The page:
The reduced attraction of the halocarbons to other molecules leads to the properties such as low viscosity and low surface tension.
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  #24  
Old 12-14-2003, 05:53 AM
hlanelee hlanelee is offline
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A refrigerant (Freon is a brand name, another example is Genetron) is a substance that can be changed to a vapor by boiling it and back to a liquid by condensing it. R-22, a common refrigerant in the state, has a boiling point of -39F. When it boils it changes state from a liquid to a gas. When this happens it absorbs heat from objects near by, a process called superheat. This gas is compressed which causes the gas to reject its heat and condense back to a liquid, sub-cooling. By the way, propane is very similar to R-22. I have heard that they are interchangable but one of them is flammable.

I refrigerator that uses ammonia does not need electrcity. Evaporation is achieved by applying heat to the liquid and it condenses readily at a lower temperature so there is no need to compress it. It goes through the system by convection. A friend of mine has a small refrigartor that uses ammonia. It is powered entirely by propane. I took it to school, my teacher could not find one to show us.

Source:Refrigeration & Air Conditioning Technology ; William C. Whitman and William M. Johnson
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  #25  
Old 12-14-2003, 02:34 PM
Bryan Ekers Bryan Ekers is offline
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Woohoo! I knew electronegativity was in there somewhere.
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  #26  
Old 12-14-2003, 02:51 PM
sailor sailor is offline
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Quote:
Originally posted by hlanelee
I refrigerator that uses ammonia does not need electrcity.
You are confusing different issues: Ammonia and absortion refrigeration. Different things. Ammonia is also used as a refrigerant in compressor heat pumps and an absorbtion heat pump does not necesarily need to use ammonia.
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  #27  
Old 12-14-2003, 05:31 PM
hlanelee hlanelee is offline
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No Sailor , I am not. I can go right now and put my hands on a small refrigerator, about 2 or 3 cubic feet, that was removed from an RV. It uses ammonia as a refrigerant. A reservior holds the liquid ammonia and a small propane gas flame is used to promote evaporation. There is a prominent warning on the side of the unit that says it contains ammonia. Small absorbtion units use ammonia as an attractant.

Typically larger scale absorbtion chiilers are used where there is a supply of wasted heat. They use a solution of lithium-bromide and water as an attractant. Circulating pumps are used on large units and not compressors.
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  #28  
Old 12-14-2003, 07:57 PM
sailor sailor is offline
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Um, yes, I am quite familiar with both kinds of refrigeration as I have worked with them professionally. I can assure you that (as has been mentioned by several people in this thread) ammonia is often used with compressor driven heat pumps. Please read and understand what I posted and tell me exactly what you believe is wrong. I assert that both types of heat pumps (absorbtion and compressor) can exist which use or not use ammonia. There is nothing special about ammonia. Just because you found an absorbtion type refrigerator which uses ammonia does not mean *only* absorbtion heat pumps use ammonia or that *all* absorbtion heat pumps use ammonia.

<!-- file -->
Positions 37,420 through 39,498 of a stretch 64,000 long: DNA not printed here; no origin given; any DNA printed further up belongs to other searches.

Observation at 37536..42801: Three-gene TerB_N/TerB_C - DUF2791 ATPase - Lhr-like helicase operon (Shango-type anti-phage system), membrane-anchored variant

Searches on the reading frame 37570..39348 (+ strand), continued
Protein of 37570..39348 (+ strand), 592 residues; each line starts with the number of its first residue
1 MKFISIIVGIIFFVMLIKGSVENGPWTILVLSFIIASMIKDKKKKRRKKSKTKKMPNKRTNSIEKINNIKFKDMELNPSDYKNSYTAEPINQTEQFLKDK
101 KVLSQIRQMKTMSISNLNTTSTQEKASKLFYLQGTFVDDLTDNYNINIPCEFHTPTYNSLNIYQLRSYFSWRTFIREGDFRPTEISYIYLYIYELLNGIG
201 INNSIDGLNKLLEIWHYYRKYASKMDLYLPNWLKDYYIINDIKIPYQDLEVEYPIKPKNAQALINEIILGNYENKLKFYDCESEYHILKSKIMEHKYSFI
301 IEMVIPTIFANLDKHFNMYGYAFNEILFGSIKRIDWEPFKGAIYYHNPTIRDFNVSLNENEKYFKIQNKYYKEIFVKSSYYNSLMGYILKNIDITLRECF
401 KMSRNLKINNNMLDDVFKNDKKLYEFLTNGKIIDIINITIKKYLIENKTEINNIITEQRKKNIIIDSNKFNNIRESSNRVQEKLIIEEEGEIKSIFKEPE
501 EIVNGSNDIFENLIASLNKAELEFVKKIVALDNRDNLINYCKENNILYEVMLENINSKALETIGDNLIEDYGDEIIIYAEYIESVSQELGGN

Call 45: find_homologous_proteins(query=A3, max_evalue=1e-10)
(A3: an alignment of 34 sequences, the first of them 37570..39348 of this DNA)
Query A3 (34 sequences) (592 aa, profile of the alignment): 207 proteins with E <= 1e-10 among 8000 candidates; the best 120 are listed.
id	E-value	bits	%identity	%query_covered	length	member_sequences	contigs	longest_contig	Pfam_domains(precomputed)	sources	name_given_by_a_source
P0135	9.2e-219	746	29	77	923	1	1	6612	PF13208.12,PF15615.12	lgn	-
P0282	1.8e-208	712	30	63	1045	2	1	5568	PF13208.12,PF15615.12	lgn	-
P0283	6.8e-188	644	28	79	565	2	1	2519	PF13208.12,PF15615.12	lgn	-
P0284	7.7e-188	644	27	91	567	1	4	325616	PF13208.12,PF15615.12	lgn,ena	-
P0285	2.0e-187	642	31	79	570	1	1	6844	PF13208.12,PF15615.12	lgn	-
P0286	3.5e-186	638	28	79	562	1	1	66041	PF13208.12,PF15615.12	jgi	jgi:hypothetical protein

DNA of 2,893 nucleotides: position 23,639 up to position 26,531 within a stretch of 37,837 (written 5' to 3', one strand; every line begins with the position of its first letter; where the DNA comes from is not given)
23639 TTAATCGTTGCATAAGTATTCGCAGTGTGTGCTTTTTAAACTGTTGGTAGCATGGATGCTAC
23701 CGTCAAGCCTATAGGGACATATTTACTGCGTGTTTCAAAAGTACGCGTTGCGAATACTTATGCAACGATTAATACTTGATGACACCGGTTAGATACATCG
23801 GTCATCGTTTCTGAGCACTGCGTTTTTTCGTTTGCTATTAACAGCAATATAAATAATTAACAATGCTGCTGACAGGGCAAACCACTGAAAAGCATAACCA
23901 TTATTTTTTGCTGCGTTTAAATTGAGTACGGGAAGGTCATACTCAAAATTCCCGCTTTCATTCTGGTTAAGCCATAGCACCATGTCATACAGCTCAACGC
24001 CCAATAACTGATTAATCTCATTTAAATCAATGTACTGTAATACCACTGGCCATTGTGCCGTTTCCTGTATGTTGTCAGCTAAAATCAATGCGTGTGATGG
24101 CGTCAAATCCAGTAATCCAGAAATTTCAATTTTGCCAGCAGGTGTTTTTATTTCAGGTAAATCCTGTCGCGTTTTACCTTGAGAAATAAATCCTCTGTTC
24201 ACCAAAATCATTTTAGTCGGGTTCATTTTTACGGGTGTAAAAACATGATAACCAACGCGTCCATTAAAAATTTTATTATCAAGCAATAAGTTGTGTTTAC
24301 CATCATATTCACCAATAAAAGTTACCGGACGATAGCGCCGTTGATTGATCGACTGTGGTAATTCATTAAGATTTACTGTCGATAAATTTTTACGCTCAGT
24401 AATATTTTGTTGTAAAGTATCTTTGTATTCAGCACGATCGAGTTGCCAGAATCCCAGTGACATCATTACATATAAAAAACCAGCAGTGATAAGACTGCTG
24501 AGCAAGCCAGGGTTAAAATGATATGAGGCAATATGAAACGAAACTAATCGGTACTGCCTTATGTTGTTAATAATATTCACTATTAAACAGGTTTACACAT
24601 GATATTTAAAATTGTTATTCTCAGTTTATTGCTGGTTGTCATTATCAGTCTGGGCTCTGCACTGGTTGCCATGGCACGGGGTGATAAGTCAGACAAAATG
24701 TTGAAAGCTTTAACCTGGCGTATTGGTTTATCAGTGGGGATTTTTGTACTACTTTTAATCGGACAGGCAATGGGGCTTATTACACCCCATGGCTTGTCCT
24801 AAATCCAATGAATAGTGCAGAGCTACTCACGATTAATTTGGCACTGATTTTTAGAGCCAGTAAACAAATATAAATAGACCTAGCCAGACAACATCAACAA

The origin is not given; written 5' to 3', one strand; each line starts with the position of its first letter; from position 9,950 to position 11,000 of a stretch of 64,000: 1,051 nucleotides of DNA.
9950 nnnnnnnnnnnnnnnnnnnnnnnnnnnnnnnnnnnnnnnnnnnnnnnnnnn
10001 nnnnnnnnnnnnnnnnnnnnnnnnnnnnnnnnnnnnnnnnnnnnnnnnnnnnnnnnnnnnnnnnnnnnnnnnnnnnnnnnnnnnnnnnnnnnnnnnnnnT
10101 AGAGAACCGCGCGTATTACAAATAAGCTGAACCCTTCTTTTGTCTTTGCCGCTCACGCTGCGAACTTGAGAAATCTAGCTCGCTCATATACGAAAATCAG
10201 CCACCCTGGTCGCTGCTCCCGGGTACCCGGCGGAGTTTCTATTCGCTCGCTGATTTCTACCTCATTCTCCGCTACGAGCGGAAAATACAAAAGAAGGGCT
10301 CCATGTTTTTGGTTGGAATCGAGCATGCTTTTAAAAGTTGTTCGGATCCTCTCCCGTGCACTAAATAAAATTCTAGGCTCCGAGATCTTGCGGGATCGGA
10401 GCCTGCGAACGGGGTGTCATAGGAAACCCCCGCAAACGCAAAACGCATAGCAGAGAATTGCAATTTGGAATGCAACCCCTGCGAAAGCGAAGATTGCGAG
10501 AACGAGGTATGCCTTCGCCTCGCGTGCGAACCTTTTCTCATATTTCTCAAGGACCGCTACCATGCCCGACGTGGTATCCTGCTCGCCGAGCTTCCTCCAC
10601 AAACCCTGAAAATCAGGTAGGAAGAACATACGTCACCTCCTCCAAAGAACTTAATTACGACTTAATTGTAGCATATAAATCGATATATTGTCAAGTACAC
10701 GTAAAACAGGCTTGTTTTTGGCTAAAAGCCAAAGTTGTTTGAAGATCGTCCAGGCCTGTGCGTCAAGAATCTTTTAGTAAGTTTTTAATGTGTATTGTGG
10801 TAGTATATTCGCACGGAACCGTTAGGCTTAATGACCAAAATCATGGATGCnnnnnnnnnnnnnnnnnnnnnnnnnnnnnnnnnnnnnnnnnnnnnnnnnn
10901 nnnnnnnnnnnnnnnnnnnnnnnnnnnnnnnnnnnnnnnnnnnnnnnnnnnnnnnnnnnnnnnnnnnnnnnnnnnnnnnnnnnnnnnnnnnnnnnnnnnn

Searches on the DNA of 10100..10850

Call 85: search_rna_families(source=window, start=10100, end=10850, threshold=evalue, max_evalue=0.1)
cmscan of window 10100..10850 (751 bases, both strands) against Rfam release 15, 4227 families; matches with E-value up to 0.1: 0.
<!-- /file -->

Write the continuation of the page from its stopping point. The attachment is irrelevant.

So, unless I misunderstood your earlier post, I assert it is mistaken. Or please explain to me how I am misunderstanding it.
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  #29  
Old 12-15-2003, 03:27 AM
hlanelee hlanelee is offline
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After considering your argument, I now understand your point. My intent for using ammonia as an example was to demonstrate that electricity and the use of a compressor were not necessarily needed for the refrigeration cycle to be created. The understood limiting conditions *only* and *all* change the tone of my examples, however I did not use them.

Sailor, I condcede, I will be more careful in future posts. Isn't a free exchange of ideas nice? You have worked on systems that use ammonia as a refrigerant/attractant? I would be too afraid.
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  #30  
Old 12-15-2003, 08:03 AM
sailor sailor is offline
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Ammonia is routinely used as a refrigerant in large industrial installations. You have large compressors in a single location, cooling towers (condensers) and then the liquid, compressed is distributed with pipes all over the plant where it is evaporated as needed and recirculated back.

I worked in the installation of machinery used in the manufacture of carbonated beverages (soft drinks & beer). Our machines required the water to be (among other things) chilled to a given temperature so a chiller was installed right before the machine. These big industrial chillers (10k - 35k l/hr) used the ammonia piped in from the central plant installation.

During the installation, adjustments and maintenance it was not uncommon to have ammonia leaks which would permeate the entire plant and make the air barely breathable for long periods of time. We were expected to grin, bear it and continue with what we were doing.

AFAIK ammonia is the refrigerant of choice for large installations.